Two or three years back I read an article in a fishing magazine about the Sea Trout Fishing in Rio Irigoyen in Argentina. I immediately sent the article to my friend Jon saying that this is where we should be going. The fishing sounded interesting, a smaller river which we like, the possibility of BIG fish and the scenery looked spectacular. Jon of course agreed. A year or so later when I read an article about the Rio Irigoyen in the Aardvark McLeod brochure, I contacted Peter who offered us two rods for the week of 27 February to 6 March. The dates were very tight for me but it was all he had to offer so we just could not say no!
During the week leading up to our trip, Argentina experienced torrential rains which were very evident as we drove into Buenos Aires from the airport. We hoped that the river would be fishable. Having arrived in Buenos Aires a couple of days earlier I met up with Jon and the rest of the party on Friday evening. On Saturday morning we awoke to news of the devastating earthquake in Chile and that there were Tsunami warnings and many flights had been cancelled! Gordon Richmond of The Latin American Fishing Co. who was accompanying us quickly put our minds at rest – our flight had not been affected.
The scenery landing at Ushuaia Airport and on the drive over the mountains was spectacular and once we turned onto the dirt road which later turns into a track we realised that we really were going to be fishing in a very remote area – this is one of the things that appealed to me and I was not disappointed. Arriving at the lodge we were met by our guides; twin brothers Nico and Alex and Fernando. Nico went through all our fly boxes advising on the appropriate flies and discarding many saying “rubbish hook”. As we were to learn trout hooks are inadequate – these fish get big!
We set off around 9am, for our first taste of the Rio Irigoyen. Jon and I were with Nico for the first two days. Arriving at our allocated beat we found the water slightly off colour and Nico commented that it was falling and clearing and provided we got no rain, it was going to get better and better. Nico looked through my fly box didn’t like anything he saw and pulled a large black heavily weighted rubber legged fly from his fly patch which he tied on for me. “Start above that fallen tree, cast 45 degrees downstream, tight into the bank, along the edge of the tree and into the pocket below the tree. I started in and after a cast or two got the instruction, to throw an upstream mend into my cast allowing the fly to sink, don’t mend as this pulls the fly away from the lie and short slower strips. Nico then moved off to get Jon started.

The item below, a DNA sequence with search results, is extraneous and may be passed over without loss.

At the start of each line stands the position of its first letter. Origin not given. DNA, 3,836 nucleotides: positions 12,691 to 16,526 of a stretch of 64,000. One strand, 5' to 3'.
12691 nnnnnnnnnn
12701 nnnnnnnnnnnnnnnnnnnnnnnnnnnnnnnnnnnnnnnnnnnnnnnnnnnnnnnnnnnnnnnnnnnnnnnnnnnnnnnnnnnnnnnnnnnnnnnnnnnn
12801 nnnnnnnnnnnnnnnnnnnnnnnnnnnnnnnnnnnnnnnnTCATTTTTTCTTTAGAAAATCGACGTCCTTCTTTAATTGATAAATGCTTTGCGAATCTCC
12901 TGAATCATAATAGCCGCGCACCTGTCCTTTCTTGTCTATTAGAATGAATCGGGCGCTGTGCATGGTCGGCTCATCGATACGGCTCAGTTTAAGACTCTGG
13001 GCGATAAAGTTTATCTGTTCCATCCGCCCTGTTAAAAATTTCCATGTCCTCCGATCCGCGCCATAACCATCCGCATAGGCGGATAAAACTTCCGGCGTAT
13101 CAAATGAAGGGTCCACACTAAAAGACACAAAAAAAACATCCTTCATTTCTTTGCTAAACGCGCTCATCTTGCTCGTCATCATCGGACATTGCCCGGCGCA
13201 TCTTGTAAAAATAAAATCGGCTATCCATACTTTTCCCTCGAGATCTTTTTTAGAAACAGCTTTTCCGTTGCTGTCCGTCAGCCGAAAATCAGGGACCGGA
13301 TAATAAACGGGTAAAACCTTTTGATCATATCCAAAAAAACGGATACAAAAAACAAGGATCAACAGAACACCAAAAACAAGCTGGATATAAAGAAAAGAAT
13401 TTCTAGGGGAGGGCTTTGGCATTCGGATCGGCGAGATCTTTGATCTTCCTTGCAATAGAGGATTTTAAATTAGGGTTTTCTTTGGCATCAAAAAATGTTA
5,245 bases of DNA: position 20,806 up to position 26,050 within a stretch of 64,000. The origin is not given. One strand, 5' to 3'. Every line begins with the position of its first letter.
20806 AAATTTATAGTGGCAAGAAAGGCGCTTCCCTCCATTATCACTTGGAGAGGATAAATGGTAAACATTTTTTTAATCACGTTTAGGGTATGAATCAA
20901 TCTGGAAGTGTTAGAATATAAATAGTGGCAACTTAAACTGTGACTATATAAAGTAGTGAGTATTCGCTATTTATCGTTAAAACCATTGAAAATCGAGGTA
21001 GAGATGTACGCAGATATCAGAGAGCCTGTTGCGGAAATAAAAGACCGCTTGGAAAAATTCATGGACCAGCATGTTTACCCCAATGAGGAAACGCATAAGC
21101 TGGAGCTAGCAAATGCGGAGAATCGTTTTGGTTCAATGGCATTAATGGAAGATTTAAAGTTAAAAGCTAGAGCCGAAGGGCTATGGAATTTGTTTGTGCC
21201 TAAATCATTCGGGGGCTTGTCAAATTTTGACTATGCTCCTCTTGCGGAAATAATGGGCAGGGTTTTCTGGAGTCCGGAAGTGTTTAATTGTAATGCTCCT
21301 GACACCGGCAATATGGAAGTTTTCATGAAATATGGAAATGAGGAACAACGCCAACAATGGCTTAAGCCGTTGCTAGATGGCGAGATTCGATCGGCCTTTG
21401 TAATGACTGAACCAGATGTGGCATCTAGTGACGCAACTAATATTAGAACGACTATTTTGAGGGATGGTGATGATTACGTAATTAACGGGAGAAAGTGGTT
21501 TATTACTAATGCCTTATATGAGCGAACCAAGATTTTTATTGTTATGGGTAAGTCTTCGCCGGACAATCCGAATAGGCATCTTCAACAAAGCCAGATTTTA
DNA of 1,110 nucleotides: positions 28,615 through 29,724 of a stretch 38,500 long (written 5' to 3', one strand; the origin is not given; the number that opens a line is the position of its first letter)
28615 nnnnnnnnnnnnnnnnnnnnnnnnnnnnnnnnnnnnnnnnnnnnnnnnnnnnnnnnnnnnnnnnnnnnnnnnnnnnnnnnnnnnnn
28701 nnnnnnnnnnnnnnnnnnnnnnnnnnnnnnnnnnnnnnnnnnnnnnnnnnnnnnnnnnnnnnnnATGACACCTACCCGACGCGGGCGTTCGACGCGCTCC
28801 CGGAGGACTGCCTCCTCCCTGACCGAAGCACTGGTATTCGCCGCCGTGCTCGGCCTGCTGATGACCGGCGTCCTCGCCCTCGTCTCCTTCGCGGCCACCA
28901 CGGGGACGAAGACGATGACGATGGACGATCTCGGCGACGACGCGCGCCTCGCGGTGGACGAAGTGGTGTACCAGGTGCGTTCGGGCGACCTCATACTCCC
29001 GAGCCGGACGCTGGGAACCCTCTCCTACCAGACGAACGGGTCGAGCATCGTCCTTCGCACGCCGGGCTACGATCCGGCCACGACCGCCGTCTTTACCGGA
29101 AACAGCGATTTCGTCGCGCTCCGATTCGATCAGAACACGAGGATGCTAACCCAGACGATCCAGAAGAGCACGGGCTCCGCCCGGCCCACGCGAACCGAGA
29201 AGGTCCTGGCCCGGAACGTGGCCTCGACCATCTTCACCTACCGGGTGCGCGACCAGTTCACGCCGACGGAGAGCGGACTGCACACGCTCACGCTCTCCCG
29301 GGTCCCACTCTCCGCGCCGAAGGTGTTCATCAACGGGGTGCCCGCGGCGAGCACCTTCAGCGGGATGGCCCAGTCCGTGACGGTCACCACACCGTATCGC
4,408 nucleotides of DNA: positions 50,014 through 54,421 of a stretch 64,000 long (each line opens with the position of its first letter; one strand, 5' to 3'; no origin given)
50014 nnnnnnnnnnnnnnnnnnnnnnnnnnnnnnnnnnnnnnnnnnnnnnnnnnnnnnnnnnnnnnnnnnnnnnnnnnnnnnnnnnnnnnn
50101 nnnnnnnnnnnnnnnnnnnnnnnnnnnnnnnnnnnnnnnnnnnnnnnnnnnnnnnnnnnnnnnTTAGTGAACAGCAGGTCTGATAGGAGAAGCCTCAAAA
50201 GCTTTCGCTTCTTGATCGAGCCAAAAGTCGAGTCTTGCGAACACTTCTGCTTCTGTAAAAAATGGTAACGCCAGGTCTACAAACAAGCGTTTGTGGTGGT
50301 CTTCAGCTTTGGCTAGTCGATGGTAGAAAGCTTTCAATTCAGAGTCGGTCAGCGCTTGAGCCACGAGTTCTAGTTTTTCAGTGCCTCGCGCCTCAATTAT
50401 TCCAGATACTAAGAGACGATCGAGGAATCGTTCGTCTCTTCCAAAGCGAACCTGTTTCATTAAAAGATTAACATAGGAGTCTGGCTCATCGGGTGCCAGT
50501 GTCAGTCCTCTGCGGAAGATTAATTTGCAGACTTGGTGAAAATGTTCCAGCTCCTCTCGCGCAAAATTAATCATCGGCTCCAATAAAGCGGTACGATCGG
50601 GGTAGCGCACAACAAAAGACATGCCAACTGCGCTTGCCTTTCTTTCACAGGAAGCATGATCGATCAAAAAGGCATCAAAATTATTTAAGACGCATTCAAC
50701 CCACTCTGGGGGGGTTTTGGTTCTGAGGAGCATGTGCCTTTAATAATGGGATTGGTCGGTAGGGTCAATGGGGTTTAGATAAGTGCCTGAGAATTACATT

A few casts later as my fly swung through the current there was a swirl but I felt nothing. Did that have a go at my fly? Heart rate up a bit my fly landed perfectly tight against the side of the log, I let it sink for a few seconds, strip strip and bang! I was tight into my first feisty Irigoyen Sea Trout, a very bright fresh 6 pounder. I thought “this is going to be a good trip”.
The second session of the day started slowly but as the sun was beginning to set, Nico moved us to what looked like a really fishy stretch of water. Fallen trees at regular intervals created what looked like perfect holding water. Nico put Jon into a pool and we moved upstream and started fishing down towards a log jam. My expectations were high as I knew this was the time when the fish became more active. Down the side of the log jam, nothing, into the eddy behind the log jam, still nothing. The water looked to good not to hold a fish, so I fired a cast square across the river right in behind the logs, let the big Bitch Creek sink and had hardly started to strip when the line straightened and I was into a very solid fish. Nico’s instructions were clear, “keep it out of the logs”! After an initial run downstream it headed back for the logs and had to be stopped. After 5 or 6 minutes the fish surfaced. Nico said, “its huge!”, and I could not believe the size of its tail, it was like a spade!
I started leveraging the fish towards the bank, it turned and ran powerfully downstream and then, it was gone! What did I do wrong, I was stunned and I could sense Nico’s disappointment. This is what I had come here to catch, had I lost my opportunity? With it now dark, I had changed to a big black streamer pattern and the pain of losing that fish was eased when I hooked and landed a lovely 12 pounder. This was only the first day!
Day two brought me back to earth. Again it was that early evening session that brought excitement but this time it was Jon’s turn and after a really good fight he landed a 17 pounder, our biggest of the trip so far.